Fannie Mae’s housing confidence index leapt to an all-time high last month as optimism among buyers increased.
Fannie said its Home Purchase Sentiment Index, as it’s officially known, rose by 3.4 points in April to hit a record 91.7. The survey noted increases in five out of six components it uses to measure U.S. citizens’ perceptions of the housing market. It also noted that consumers were more positive about house prices, job security and their personal finances.
“The latest HPSI reading edged up to a new survey high, showing that consumer attitudes remain resilient going into the spring/summer buying season,” said Doug Duncan, Fannie Mae’s chief economist. “High home prices and good economic conditions helped push the share of Americans who think it’s a good time to sell to a fresh record high. However, the upward trend in the good-time-to-sell share seen since last spring has done little to release more for-sale inventory. The tightest supply in decades, combined with rising mortgage rates from historically low levels, will likely remain a hurdle for mobility and a persistent headwind for home sales.”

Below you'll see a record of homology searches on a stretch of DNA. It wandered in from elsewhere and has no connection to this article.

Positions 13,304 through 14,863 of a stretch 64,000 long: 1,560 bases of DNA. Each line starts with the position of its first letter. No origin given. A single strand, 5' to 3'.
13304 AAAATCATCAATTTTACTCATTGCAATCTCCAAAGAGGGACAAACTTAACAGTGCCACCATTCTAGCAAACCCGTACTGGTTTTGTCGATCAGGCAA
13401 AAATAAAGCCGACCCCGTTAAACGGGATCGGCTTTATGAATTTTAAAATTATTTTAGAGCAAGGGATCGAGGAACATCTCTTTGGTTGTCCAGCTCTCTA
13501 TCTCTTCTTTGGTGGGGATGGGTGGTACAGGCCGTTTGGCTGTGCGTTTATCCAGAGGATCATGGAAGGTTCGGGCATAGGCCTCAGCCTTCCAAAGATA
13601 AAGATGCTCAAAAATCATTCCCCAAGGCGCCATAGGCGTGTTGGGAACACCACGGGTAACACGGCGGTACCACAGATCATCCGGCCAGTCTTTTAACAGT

Fannie’s report follows a separate survey released on Monday by Gallup, which shows that 64 percent of American adults believe home prices in their area will rise over the next year. That’s the highest percentage of consumers who hold this belief since before the housing market crisis of the mid 2000s.
However, home shoppers do appear to be getting frustrated. The only component of Fannie Mae’s index that saw a decrease last month was the number of consumers who said now is a good time to buy, which dropped three percentage points compared to March.
Here’s a few of the other highlights from Fannie Mae’s April Home Purchase Sentiment Index, based on the responses of about 1,000 consumers: